Although in principle, additive manufacturing (AM) technologies are perfect for ‘patient-specific’ applications, given 3D printing’s suitability in making complex one-off parts with no added cost, there are still some hurdles to overcome.
One hurdle that needs to be lept is that of the bio-compatibility of materials. With direct metal 3D printing, in particular to comply with constraints from the organisations like the FDA, concerns of the toxicology must be addressed.
Orthopaedic and dental implant materials are exposed to high mechanical loading. Even though many current materials used in the direct metal 3D printing processes, like stainless steel and cobalt-chrome alloys, can cope with the mechanical stresses, there are concerns surrounding the release of toxic or allergenic elements that could result in inflammation of tissue.
Metal alloys based on titanium (Ti) and niobium (Nb) represent higher biocompatibility with appropriate mechanical properties for avoiding stress-shielding and consecutive implant loosening. It is with this in mind that one of the forerunners of alloy materials development, H.C. Starck Tantalum and Niobium GmbH has designed AMPERTEC Spherical Ti-42Nb specifically for AM processes.
AMPERTEC Spherical Ti-42Nb powders are produced using electrode induction-melting gas atomisation (EIGA), the powders are fully spherical with a negligible amount of satellites. The spheroidal shape results in better processing properties in both powder bed fusion-based and laser-cladding processes.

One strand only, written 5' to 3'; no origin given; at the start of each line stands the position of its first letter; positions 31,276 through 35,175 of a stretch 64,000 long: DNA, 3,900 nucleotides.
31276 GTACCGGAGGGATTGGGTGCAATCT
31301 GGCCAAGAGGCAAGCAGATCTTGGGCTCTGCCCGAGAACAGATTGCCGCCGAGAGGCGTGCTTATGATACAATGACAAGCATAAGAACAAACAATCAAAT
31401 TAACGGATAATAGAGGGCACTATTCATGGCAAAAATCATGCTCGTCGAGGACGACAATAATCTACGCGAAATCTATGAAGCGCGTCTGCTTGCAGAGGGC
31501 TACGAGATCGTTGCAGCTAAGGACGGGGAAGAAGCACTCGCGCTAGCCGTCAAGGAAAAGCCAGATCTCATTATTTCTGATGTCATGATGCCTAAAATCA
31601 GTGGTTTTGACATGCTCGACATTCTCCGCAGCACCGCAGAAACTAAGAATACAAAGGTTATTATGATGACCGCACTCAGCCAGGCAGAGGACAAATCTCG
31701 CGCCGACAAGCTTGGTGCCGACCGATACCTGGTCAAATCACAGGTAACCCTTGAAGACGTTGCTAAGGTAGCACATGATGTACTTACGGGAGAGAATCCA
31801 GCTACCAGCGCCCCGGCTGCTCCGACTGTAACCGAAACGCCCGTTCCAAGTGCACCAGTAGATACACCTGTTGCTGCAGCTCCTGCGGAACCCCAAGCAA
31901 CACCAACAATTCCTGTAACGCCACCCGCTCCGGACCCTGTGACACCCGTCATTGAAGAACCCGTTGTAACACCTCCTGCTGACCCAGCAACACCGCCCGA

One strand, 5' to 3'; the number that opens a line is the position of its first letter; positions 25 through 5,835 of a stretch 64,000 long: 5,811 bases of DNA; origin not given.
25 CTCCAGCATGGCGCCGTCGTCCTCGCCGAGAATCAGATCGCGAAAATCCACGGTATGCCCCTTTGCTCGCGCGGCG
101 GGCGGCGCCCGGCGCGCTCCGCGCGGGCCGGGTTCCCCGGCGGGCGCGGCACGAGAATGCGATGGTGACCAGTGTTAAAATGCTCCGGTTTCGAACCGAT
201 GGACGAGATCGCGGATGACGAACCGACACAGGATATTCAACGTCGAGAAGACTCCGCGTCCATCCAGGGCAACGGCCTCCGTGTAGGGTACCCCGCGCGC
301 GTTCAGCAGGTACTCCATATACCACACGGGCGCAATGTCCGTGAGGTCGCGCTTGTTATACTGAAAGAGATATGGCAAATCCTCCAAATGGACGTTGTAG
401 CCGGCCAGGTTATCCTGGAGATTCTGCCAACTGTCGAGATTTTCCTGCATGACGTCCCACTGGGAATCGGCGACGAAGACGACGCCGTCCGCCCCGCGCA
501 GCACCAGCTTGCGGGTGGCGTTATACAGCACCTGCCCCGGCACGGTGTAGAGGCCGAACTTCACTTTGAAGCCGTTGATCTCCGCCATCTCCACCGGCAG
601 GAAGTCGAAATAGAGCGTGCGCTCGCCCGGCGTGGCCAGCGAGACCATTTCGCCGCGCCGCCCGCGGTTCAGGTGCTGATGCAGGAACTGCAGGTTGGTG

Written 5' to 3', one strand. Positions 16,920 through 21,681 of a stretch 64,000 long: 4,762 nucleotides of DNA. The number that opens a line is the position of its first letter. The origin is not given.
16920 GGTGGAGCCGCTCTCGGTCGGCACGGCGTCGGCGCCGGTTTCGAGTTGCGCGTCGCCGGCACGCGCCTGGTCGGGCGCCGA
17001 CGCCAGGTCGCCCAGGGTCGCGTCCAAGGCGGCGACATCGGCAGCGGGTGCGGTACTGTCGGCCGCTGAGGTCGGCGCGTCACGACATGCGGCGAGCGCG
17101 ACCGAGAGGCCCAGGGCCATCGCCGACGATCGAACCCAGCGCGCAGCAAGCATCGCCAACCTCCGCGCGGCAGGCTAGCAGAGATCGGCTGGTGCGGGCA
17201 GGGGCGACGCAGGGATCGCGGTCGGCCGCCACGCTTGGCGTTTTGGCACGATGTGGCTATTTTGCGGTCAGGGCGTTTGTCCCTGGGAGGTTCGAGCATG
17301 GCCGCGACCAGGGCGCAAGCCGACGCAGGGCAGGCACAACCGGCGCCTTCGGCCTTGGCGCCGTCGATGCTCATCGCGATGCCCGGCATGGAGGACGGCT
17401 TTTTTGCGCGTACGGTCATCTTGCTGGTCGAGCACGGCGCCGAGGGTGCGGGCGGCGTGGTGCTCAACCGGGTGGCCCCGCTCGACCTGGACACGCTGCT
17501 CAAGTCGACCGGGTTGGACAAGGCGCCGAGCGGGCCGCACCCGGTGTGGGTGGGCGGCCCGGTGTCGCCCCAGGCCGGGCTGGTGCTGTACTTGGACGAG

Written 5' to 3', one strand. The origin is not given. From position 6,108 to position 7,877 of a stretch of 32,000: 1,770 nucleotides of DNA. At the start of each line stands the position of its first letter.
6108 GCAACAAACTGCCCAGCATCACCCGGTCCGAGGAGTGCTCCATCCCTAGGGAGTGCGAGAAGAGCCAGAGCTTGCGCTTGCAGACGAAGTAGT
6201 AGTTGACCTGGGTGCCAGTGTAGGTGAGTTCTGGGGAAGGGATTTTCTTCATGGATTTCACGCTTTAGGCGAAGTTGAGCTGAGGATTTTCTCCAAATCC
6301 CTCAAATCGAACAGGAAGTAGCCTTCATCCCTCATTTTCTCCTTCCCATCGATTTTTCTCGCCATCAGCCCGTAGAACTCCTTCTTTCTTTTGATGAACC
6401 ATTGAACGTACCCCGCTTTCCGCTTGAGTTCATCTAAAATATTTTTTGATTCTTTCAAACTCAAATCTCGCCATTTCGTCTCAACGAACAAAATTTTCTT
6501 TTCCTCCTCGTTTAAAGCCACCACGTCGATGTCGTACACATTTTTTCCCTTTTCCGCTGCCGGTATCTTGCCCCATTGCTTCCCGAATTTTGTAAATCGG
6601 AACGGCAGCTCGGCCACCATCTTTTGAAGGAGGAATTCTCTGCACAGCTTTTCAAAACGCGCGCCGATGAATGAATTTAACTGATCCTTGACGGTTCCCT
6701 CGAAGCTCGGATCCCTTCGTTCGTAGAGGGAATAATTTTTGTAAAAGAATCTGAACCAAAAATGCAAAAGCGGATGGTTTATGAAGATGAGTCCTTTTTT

Atomised alloys such as Ti-42Nb are compositionally entirely beta-phase (β-phase) alloys with a body-centred cubic (bcc) crystal structure, which is associated with a higher ductility to pure hexagonal close-packed (hcp) Ti or the commonly used Ti-6Al-4V alloy.
Thanks to unique processing properties, AMPERTEC Spherical Ti-42Nb powders can be printed to almost full density (99,95%) using the selective laser melting process. Internal stresses are usually low, accordingly, thermal post-processing such as diffusion annealing or HIP is not necessarily required. The phase composition is not affected by the laser melting process; similar to the atomised powders, as-printed Ti-42Nb is pure β-phase. Printed parts have a fine-grained microstructure with extremely homogeneous element distribution. Scanning electron microscopy with energy dispersive X-ray spectroscopy (SEM/EDX) investigations confirms that there is no segregation of Ti or Nb-rich phases.
Mechanical investigations by means of tensile and compression tests display a combination of high elasticity and strength. The Young’s modulus (tensile elasticity measure) of as-printed Ti-42Nb specimen measures ca. 60 GPa with strengths values of ca. 700 MPa. By comparison, standard Ti alloys such as Ti-6Al-4V of Ti-6Al-7Nb possess elastic moduli of 110 – 115 GPa, the elastic modulus of cortical bone is 16 – 22 GPa.
The closer match of Ti-42Nb in tensile elasticity to that of cortical bone means that stress shielding between bone and implant and associated inflammation or implant loosening due to mechanical mismatches is suppressed.
Finally, cell-biological investigations point to the fact that both osteoblasts (a cell that makes bones) and fibroblasts (the cell that synthesises collagen) exhibit higher metabolic activity on Ti-42Nb than on Ti-6Al-4V. This is of crucial importance since the implant adaption is mainly influenced by proper bone and tissue ingrowth, which are steered by osteoblasts and fibroblasts, respectively.